Deconstructive Critique of The Things They Carried by Tim ‘O Brien: A Spritual, Buddhist, Zen Insight

Traditionally speaking, every story has a moral at the end. Chaucer was fond of wrapping up his tales with a cute little rhyme, and even today English professors demand students to regurgitate the theme of each literary piece. In Tim O’ Brien’s story “The Things They Carried” there is no moral. A moral must have two things in order to exist: A story and an ending. “The Things They Carried” does not have either of these pre-requisites. According to Wikipedia, the free encyclopedia’s definition of deconstruction “no ‘text’ can convey a single reliable, consistent, just, or even coherent message to all those who read, hear, or look at it” (http://en.wikipedia.org). Stories, like life, do not have clear-cut morals and maxims.

“The Things They Carried” is overflowing with stories, so many that a simple moral could never be netted out of this river. Certainly, there is the obvious story, which is privileged by the reader’s perception. This is the story we read, about a unit of men and their time in Vietnam. However, there are many other stories as well. There’s the story of Jimmy Cross’ beloved Martha. O’ Brien barely gives us a glimpse of the story of her world, which is filled, not with weapons and illness, but with “professors and room mates and midterm exams” (706). Furthermore, one can wonder about the stories of her professors or of her mildly hinted at suitors. Then, there’s the boy’s corpse in the trench. Surely he has a story to share; perhaps it would be similar to Ted Lavender’s. There are many background characters briefly alluded to by those characters placed in the forefront of this particular story. Each story is that of a single person, woven with the stories of many others. Keeping that in mind, one could easily see how the entire world exists within this one story. How can a piece containing the stories of the entire world, containing the stories and individual worlds of each person, have something as solid and universal as a simple moral?

In order for a story to have a moral, that story must also have an ending. This calls to mind a wonderful quote from “The Last Unicorn” spoken by Fredric the Magician. He says, “There can be no happy ending because there are no endings” (The Last Unicorn). How can “The Things They Carried,” containing millions of stories and worlds within its ten textual pages, have an ending? Though modern literature critics, and indeed many philosophers, enjoy the idea of a universal “beginning” and “end” to everything, including life itself, stories don’t stop where the words cease. Without an ending, how can one decipher a moral?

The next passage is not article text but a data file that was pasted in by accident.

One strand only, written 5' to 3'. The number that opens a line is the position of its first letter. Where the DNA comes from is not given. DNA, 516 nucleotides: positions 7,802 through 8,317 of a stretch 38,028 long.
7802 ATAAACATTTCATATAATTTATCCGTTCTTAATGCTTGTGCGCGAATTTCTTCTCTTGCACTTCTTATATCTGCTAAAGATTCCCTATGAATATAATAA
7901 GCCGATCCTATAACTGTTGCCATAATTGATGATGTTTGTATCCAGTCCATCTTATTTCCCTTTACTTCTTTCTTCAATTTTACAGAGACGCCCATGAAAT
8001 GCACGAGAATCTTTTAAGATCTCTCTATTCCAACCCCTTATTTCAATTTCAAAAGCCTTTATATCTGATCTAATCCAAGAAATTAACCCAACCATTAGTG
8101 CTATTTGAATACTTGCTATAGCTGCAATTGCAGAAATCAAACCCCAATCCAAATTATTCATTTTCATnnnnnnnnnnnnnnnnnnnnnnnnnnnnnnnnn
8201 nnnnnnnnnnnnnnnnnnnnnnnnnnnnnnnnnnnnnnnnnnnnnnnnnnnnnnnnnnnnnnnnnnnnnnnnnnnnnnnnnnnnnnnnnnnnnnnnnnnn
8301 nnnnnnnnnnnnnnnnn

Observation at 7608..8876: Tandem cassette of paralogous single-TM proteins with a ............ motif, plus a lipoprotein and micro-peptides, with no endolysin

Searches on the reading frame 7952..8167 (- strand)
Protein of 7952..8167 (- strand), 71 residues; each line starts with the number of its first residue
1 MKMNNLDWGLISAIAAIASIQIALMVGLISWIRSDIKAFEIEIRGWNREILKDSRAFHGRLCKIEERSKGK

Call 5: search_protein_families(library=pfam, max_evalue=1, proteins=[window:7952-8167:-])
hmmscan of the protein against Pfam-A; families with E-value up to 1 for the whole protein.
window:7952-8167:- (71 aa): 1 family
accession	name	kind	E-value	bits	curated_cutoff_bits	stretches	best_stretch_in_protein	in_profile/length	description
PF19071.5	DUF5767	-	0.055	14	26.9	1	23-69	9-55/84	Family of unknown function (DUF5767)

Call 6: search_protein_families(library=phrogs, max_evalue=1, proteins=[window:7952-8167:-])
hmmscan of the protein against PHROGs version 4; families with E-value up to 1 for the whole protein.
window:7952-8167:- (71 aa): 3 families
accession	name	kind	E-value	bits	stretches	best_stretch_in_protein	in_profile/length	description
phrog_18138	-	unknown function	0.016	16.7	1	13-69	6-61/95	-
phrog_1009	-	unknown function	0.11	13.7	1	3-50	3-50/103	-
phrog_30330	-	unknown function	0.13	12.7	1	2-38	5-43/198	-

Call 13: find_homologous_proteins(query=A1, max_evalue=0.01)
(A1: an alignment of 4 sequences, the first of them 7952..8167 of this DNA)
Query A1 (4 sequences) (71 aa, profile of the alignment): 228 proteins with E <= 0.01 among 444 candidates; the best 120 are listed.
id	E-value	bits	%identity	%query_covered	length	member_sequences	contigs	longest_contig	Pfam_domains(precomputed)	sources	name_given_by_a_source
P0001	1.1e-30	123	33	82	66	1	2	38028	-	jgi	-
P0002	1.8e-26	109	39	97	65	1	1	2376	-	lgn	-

That being said, “The Things They Carried” attempts, like all literature, to have a theme. Jimmy Cross learns about shouldering the responsibility of reality, rather than hiding in his daydreams. All the soldiers learn about coping in a pointless war. O’Brien hammers home the irony that these men are all so scared of being cowards that they’re willing to die. Ted Lavender is a perfect example of this irony. Each day he takes his tranquilizers and dope, terrified to die. Yet at any point, the narrator states, these soldiers could go home. They could just “blow off a toe” and be on a jet plane to comfort and security (716). In the end, Ted Lavender’s fear of death is usurped by his fear of seeming cowardly, and he dies, drugged up on opium to suppress his terror. O’Brien makes his desired theme abundantly obvious, but when there are so many stories, how can any one theme be clear?

Many times stories are used as a map, with the moral hidden right beneath the giant “X” spelled out by the author. The reader approaches the story with a “What can I learn from this” mentality. Similarly, the characters in “The Things They Carried” are reaching for a moral, a lesson, anything they can apply to life so they don’t feel as if their time in Vietnam was a waste. Mitchell Sanders recites this idea twice in the story, both times after he is confronted with death: “There’s a moral here” (712).

He simply cannot accept meaningless death. Most of the war, however, is pointless. It is an “endless marchâÂ?¦without purposeâÂ?¦nothing won or lost.” “[The soldiers’] principles,” the narration continues, “were in their feet” (713). Such is the hopelessness and inhumanity of the march that the men’s principles and morals are cast to the ground, lost in the mindless, mundane sea of red Vietnam sand.